Tags: koto


state of the cat

Brief update.

I bought a super expensive lawn mower. I also bought a "better" gas can (which isn't here yet.)

I have successfully failed at quiting taiko (more to come later on that.) Though part of it is I will be playing Black Ships again. Time will also tell on what that actually means.

I've started the doodles back up again (should be an update soon.)

I switched to soprano sax in school of honk (skipped last week, though) and got the sax repaired (the guy was supposed to give me a quote, but just did the work, so I spent more than I wanted.) I'm still struggling with the sax some. I will be selling my marching quints, which is sad. If they could only be lighter!

I made a "musical doodle" which was also an experiment in making a track and then syncing the video to the track. https://www.youtube.com/watch?v=2e3hNYKFhvw

I reinstalled my laptop from 32-bit to 64-bit so I can run the android studio. I wanted to treat myself to a slick new laptop, but couldn't find any indication if ubuntu would work on it or not.

I ran out of steam for experimenting with dairy free ice cream flavors. This may mean that "empty pasture" flavor may never come to be.

In early June I had a very bad (and first) koto gig that made me reevaluate the difference between what I want and what I can get. I am waffling on selling my harp.

And for no reason, here is a video of a bird screaming into a cup. (it's cuter than it sounds.) https://www.youtube.com/watch?v=tRsfOGJ5lZg
koto bridges

I love my koto

I inadvertently got a koto gig, so I've been practicing my koto.

I've discovered that I love my koto and I'm not giving it up.

I want to make or buy and electric koto.
koto bridges

Good bye koto :(

I had my very last koto lesson today. My teacher is moving to LA and social pressures are such that I want to put my energies into an instrument that is less controversial for a white person to perform.

My teacher was great, very patient. I got to perform after her rock band, Ten, a few years back, which was amazing getting to see us both perform. She often tours with people I know from taiko.

We played the song that I had been working on. I still can play it front to back, but our last run through was my best, and really fun. It's a piece called Okoto which had a wonderful mix of old and new influences. We had a little bit of time left, so at my request, she dug out the second to last song we had played and ended with that, which I really love that song. I loved that my last lesson was basically the privilege of playing duets with her. When I didn't throw off the flow, it was really really happy to hear the lovely music coming out of what we were playing.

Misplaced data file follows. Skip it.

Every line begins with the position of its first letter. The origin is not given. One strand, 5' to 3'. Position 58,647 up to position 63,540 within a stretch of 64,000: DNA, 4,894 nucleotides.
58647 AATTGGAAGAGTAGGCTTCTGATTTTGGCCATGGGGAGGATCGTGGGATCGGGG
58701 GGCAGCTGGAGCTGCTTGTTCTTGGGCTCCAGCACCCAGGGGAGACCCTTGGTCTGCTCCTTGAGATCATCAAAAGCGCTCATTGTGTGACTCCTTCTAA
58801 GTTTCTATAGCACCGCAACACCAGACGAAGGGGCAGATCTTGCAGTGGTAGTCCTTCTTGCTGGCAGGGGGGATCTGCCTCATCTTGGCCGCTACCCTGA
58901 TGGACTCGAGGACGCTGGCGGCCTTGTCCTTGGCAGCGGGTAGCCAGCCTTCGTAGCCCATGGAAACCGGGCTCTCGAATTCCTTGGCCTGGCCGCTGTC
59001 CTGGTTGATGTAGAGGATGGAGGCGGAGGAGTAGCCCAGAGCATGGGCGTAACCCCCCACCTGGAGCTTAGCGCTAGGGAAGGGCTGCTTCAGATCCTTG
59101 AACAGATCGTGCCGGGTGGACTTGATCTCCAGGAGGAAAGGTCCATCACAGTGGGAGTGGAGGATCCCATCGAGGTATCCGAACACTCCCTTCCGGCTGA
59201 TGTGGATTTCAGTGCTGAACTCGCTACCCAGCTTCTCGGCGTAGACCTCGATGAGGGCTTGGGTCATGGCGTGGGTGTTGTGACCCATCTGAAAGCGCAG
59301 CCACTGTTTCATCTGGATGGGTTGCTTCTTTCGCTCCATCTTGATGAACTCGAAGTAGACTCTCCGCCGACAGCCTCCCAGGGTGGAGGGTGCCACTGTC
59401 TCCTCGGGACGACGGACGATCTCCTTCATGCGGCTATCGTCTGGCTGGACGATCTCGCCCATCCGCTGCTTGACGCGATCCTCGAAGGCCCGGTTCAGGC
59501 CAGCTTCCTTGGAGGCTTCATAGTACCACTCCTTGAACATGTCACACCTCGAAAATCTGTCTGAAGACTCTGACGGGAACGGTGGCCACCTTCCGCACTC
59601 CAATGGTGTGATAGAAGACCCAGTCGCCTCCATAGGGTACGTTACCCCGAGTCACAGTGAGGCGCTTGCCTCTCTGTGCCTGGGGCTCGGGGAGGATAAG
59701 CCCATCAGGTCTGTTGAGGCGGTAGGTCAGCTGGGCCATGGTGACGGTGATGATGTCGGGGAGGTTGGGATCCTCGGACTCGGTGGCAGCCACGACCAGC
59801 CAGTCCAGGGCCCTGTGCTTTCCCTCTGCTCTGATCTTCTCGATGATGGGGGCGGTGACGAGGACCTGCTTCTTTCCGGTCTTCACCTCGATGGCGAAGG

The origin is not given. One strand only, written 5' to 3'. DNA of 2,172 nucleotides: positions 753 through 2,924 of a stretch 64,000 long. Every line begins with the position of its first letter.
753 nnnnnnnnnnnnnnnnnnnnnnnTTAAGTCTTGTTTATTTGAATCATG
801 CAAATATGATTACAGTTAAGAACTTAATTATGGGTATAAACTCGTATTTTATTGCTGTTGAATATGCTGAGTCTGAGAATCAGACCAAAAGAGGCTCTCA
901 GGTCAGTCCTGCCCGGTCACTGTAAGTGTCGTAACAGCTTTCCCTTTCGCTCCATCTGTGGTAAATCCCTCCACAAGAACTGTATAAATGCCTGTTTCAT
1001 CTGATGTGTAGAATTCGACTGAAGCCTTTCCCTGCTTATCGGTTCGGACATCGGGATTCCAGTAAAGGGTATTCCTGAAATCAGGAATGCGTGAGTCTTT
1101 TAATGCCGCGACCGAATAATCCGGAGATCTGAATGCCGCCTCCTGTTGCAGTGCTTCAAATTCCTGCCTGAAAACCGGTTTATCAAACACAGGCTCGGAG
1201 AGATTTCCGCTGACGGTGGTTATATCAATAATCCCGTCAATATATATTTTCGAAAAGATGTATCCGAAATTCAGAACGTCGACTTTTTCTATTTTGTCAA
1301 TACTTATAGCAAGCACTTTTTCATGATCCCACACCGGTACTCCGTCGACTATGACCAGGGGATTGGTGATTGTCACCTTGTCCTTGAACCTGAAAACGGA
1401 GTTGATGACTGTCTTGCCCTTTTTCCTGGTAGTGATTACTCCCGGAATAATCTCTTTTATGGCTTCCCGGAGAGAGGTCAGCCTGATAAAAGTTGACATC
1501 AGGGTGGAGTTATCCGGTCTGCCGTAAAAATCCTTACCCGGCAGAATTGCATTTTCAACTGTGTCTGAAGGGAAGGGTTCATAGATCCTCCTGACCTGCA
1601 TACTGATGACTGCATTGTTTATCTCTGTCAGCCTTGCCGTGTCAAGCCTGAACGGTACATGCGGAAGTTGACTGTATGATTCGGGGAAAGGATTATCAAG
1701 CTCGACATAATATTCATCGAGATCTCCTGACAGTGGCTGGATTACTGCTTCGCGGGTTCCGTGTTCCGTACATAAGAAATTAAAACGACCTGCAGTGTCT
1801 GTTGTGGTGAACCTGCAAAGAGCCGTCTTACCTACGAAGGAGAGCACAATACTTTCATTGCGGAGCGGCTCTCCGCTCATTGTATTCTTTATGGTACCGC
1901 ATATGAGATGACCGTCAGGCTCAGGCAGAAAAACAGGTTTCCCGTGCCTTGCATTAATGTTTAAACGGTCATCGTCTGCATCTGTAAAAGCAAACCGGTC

She pointed out that it had been about 4 years. She thought I had learned very fast, where I thought I had learned slowly because I started out with half lessons and never really had enough time to practice, so I thank her for the compliment.

Also very appreciate to the koto academy for bringing my teacher up from New York City every month. I feel very lucky to have had the opportunity.

I don't think I'll have the stomach to sell my koto for a little while. I really love the instrument for a variety of reasons.

I am really hoping this Korean company, http://www.supersoundintl.com/, that's making fiber carbon gayageum starts it's production run soon, so I can get me one of those and still have expressiveness of the transverse plucked harp mixed with the instrument being weird enough to have little attachment to cultural tradition. Though they seem much more focused on promoting their band right now, than getting the instruments produced and sold, which makes me fear the cost of production was much higher than the CEO was hoping.
koto bridges

koto lesson

i had my first koto lesson. I got several bits of notation, which is the thing I'm most starving for. That and basic technique. It's a good thing I know kanji numbers because anytime I hit the last three strings (To I Kin) I was lost because didn't know the kanji for them.

I feel like I should make an enlgish notation page for anyone else like me who don't have access to a teacher.

There was a bit of a language barrier, but she had a little translator bo for the words she didn't know and I have a pretty good understanding of things by just being shown.